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On Ethical Violations in Microfinance Backed Small Businesses: Family and Household Welfare

, Deepak Iyengar, Samar K. Datta, Shashank Rao
Published in

The microfinance business model focuses largely on lending to the woman in the household, rather than the man. The belief is that women are more trustworthy borrowers than men, and that lending to women may have increased social impact. Yet in several cases, women do not have control over the loan backed business despite being the borrower of record. Such takeover of the business by the man constitutes an ethical violation. We find that high dependency ratios in the family are correlates of such ethical violations. Further, we also find that ethical violations have a significant economic cost, consistent with prior scholarship in the family-business domain. While access to microfinance increases household welfare, this beneficial impact reduces by over 50% in the presence of an ethical violation. Our results suggest that microfinance lenders need to move beyond the traditional role of just being a lender to providing advice on issues like family planning, and money management, and enforcement, thus moving closer to the solidarity economy paradigm of integrating savings and credit into broader canvases of social relationships and social structures.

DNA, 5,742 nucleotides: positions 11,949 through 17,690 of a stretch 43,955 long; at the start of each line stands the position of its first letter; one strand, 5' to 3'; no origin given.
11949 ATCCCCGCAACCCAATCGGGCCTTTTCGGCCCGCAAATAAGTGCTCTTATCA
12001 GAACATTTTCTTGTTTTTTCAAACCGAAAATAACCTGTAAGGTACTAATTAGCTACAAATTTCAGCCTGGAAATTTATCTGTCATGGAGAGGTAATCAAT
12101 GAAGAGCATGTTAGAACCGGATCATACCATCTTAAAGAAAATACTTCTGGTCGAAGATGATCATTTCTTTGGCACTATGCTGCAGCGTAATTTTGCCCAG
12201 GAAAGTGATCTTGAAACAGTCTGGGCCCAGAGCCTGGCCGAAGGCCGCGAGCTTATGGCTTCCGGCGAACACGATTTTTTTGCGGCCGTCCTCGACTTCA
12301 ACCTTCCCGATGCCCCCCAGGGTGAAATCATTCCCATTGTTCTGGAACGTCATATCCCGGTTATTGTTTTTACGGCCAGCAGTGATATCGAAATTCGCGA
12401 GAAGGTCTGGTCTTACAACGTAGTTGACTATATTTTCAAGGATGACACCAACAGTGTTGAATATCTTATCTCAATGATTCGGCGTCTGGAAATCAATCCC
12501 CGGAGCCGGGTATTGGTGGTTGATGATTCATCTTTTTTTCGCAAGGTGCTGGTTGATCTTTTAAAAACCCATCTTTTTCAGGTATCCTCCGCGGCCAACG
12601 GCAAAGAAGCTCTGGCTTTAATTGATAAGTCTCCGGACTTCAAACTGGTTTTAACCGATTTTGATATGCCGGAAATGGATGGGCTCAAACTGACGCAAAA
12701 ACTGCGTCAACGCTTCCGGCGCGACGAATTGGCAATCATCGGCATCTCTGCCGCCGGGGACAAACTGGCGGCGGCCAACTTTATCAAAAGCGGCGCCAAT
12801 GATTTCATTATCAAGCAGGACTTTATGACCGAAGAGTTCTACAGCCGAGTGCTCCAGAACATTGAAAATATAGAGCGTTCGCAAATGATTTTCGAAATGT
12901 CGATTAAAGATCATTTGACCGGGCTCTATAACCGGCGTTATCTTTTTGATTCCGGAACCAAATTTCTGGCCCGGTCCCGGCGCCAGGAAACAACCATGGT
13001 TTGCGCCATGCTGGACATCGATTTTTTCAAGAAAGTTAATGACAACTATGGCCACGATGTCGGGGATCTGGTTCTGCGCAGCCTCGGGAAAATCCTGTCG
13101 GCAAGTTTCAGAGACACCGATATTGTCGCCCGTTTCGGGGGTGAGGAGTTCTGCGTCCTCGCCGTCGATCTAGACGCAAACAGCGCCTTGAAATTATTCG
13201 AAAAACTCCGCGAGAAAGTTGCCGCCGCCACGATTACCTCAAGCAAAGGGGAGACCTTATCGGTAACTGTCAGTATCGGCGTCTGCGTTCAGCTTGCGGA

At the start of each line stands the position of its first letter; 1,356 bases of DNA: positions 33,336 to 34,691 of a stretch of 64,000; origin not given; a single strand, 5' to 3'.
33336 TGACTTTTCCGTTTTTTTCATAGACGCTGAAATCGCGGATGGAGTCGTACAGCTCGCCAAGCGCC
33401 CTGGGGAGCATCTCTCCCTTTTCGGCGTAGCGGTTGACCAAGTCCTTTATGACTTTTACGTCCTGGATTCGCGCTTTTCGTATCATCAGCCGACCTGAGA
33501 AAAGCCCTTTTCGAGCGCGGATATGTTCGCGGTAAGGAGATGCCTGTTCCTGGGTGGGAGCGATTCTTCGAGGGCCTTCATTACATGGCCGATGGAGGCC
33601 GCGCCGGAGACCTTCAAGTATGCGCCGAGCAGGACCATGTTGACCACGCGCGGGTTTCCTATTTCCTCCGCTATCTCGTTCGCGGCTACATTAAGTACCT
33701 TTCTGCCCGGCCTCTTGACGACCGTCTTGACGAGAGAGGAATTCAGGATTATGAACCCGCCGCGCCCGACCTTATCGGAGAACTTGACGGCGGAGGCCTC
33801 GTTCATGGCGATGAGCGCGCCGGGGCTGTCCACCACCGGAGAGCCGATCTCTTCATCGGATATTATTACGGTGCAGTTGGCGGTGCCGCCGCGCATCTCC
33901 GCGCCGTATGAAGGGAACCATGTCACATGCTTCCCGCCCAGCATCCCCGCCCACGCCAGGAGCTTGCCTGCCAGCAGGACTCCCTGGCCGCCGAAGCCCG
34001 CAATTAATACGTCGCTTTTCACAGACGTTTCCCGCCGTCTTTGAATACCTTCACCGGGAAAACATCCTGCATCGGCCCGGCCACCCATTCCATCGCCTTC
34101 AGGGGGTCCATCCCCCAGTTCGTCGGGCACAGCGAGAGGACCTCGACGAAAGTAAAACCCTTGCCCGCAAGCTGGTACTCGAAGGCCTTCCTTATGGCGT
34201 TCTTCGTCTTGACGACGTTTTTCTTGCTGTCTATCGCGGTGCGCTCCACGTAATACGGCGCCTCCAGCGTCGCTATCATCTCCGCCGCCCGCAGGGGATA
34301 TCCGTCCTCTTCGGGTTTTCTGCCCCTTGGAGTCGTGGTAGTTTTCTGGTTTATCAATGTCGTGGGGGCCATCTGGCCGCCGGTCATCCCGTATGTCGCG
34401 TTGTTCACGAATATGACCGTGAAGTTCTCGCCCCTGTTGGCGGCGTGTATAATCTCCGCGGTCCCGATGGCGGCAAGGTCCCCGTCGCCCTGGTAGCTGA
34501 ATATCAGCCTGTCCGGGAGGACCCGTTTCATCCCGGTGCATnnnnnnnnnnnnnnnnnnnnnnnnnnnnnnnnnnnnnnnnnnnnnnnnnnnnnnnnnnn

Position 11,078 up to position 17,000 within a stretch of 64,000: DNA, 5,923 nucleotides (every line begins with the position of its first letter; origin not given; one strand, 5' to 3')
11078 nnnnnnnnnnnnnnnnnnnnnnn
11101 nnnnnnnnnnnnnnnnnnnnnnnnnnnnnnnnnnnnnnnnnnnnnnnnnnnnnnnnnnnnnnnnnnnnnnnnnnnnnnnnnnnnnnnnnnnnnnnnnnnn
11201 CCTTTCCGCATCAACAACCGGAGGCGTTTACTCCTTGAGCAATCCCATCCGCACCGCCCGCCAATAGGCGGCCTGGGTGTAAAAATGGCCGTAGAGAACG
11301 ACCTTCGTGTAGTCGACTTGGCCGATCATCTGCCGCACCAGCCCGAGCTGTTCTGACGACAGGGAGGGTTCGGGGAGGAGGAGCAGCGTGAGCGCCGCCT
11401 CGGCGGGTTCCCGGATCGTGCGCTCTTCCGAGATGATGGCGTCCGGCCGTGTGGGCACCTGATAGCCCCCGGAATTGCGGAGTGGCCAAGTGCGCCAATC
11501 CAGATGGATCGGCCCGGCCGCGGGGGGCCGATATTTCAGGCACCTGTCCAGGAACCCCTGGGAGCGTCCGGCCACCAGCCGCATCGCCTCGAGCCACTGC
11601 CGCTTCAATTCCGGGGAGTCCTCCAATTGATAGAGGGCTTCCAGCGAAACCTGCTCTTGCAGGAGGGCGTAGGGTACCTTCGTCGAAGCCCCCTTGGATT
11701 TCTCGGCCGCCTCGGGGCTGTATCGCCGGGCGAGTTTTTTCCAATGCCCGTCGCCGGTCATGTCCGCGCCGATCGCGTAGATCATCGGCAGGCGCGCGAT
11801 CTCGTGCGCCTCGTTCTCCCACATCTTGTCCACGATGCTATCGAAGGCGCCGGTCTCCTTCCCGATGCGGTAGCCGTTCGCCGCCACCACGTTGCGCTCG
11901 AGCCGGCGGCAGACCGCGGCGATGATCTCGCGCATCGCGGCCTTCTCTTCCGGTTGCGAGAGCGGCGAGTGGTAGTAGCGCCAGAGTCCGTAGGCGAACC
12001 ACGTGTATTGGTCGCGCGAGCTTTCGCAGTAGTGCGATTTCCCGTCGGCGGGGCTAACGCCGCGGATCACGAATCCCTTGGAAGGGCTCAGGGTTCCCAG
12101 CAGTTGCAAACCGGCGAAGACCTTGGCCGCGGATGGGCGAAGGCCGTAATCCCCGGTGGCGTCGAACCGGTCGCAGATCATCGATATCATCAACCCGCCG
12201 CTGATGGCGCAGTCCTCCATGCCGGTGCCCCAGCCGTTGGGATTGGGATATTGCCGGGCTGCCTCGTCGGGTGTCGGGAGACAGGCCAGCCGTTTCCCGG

About the journal
JournalJournal of Business Ethics
Open AccessNo